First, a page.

Sector: DEA

Posted: September 16, 2014
Source: The New York Times, Health
By CATHERINE SAINT LOUIS

Concerned by rising rates of prescription drug abuse, the Drug Enforcement Administration announced Monday that it would permit consumers to return unused prescription medications like opioid painkillers to pharmacies.

The move is intended to help reduce stockpiles of unneeded medicines in homes, which are often pilfered by teenagers. Under the new regulation, patients and their relatives will also be allowed to mail unused prescription drugs to an authorized collector using packages to be made available at pharmacies and other locations, like libraries and senior centers.

The new regulation, which will go into effect in a month, covers drugs designated as controlled substances. Those include opioid painkillers like OxyContin, stimulants like Adderall and depressants like Ativan.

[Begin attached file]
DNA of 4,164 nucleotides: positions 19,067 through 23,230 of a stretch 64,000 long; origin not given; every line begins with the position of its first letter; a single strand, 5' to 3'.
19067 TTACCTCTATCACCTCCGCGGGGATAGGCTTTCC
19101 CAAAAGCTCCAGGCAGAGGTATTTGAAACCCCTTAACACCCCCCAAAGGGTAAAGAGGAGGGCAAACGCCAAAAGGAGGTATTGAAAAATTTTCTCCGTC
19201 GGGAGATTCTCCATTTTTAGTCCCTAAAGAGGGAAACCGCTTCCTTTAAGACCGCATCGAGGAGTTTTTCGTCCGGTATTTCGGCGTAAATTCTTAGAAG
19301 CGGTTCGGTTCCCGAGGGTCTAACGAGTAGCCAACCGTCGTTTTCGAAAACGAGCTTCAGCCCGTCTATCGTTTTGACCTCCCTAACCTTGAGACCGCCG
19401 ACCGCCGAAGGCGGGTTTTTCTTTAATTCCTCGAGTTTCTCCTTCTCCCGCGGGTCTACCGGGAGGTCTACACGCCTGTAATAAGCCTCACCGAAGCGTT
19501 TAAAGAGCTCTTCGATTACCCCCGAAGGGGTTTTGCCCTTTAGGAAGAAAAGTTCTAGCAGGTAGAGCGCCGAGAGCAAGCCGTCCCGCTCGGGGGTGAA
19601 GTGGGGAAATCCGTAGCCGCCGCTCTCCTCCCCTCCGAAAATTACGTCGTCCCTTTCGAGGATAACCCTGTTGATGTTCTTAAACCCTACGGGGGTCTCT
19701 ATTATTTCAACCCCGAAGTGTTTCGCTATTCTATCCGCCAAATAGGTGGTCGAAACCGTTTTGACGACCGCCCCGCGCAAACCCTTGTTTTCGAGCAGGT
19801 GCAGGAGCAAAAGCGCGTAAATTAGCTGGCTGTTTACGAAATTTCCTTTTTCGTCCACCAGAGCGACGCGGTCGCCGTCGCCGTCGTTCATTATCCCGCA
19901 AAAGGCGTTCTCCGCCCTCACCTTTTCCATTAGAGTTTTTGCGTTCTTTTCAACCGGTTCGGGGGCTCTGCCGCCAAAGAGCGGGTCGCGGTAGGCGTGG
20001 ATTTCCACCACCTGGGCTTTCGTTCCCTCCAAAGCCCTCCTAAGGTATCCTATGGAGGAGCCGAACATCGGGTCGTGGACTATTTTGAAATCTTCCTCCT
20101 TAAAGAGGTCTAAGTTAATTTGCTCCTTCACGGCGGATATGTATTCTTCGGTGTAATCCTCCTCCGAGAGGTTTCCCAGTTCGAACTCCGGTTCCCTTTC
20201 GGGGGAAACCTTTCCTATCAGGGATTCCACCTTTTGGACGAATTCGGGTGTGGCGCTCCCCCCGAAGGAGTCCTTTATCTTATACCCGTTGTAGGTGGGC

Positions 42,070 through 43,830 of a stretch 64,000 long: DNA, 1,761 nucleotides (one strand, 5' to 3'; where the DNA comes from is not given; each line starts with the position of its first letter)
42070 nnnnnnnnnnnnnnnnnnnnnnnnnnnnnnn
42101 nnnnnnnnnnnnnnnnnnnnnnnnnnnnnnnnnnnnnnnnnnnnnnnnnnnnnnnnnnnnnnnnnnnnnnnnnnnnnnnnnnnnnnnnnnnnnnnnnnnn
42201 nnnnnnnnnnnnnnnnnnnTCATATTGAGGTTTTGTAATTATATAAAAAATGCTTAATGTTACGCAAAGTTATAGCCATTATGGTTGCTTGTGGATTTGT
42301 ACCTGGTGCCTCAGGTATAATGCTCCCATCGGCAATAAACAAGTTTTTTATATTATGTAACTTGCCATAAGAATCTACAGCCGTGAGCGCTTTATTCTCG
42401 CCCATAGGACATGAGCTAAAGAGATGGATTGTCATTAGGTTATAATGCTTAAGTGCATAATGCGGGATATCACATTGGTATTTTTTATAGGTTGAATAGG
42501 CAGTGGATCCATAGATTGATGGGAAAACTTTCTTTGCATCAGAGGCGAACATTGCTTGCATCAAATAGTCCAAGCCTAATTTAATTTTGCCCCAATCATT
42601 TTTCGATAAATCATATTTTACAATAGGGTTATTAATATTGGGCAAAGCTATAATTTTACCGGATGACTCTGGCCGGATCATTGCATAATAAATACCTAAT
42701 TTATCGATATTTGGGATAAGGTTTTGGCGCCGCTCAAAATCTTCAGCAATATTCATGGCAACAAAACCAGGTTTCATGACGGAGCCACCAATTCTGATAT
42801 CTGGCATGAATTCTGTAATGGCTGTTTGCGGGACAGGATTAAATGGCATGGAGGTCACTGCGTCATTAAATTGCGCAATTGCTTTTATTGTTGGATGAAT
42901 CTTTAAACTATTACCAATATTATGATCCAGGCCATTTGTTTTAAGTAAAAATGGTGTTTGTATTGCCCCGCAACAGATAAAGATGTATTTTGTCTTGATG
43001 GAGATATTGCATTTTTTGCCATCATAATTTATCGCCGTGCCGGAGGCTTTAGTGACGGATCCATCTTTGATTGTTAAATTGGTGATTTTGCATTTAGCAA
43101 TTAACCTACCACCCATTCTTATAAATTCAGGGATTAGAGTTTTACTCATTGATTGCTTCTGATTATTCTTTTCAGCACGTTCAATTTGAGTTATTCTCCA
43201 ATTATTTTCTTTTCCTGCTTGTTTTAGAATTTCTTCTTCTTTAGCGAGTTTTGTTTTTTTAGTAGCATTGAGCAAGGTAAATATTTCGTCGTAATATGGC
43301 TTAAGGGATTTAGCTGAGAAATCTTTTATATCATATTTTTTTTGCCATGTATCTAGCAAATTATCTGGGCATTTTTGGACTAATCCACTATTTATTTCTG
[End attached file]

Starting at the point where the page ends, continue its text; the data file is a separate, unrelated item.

Until now, these drugs could not legally be returned to pharmacies. The Controlled Substances Act allowed patients only to dispose of the drugs themselves or to surrender them to law enforcement.

“This is big news and long overdue,” said Dr. G. Caleb Alexander, co-director of the Center for Drug Safety and Effectiveness at Johns Hopkins Bloomberg School of Public Health. “It’s baffling that it’s so easy to get a prescription for opioids and yet so difficult to dispose of these drugs safely.”

Read more

Posted: February 3, 2014
Source: The Gazette, Iowa City

Feb. 02 IOWA CITY
When a patient emerges from anesthesia after surgery, his nurse wants to make sure he doesn’t feel pain.

She gets a 1 milliliter syringe of hydromorphone, a generic form of Dilaudid, from a secure drug cabinet. She plans to give her patient .2 milliliter. Even patients with open hysterectomies some of the most painful procedures need just .4 milliliter.

She squirts the rest of the drug down the drain, where it can’t be abused by addicts but can pollute drinking water.

UI nurses disposed of an average 70 percent of each of 47,000 hydromorphone 1 milliliter syringes with waste in fiscal 2013.

Portions of nearly 250,000 doses of prescription medication were flushed down the drain or returned to the UI Hospitals and Clinics pharmacy to be wasted in the past two years, despite U.S. Environmental Protection Agency guidelines against flushing drugs.
Read more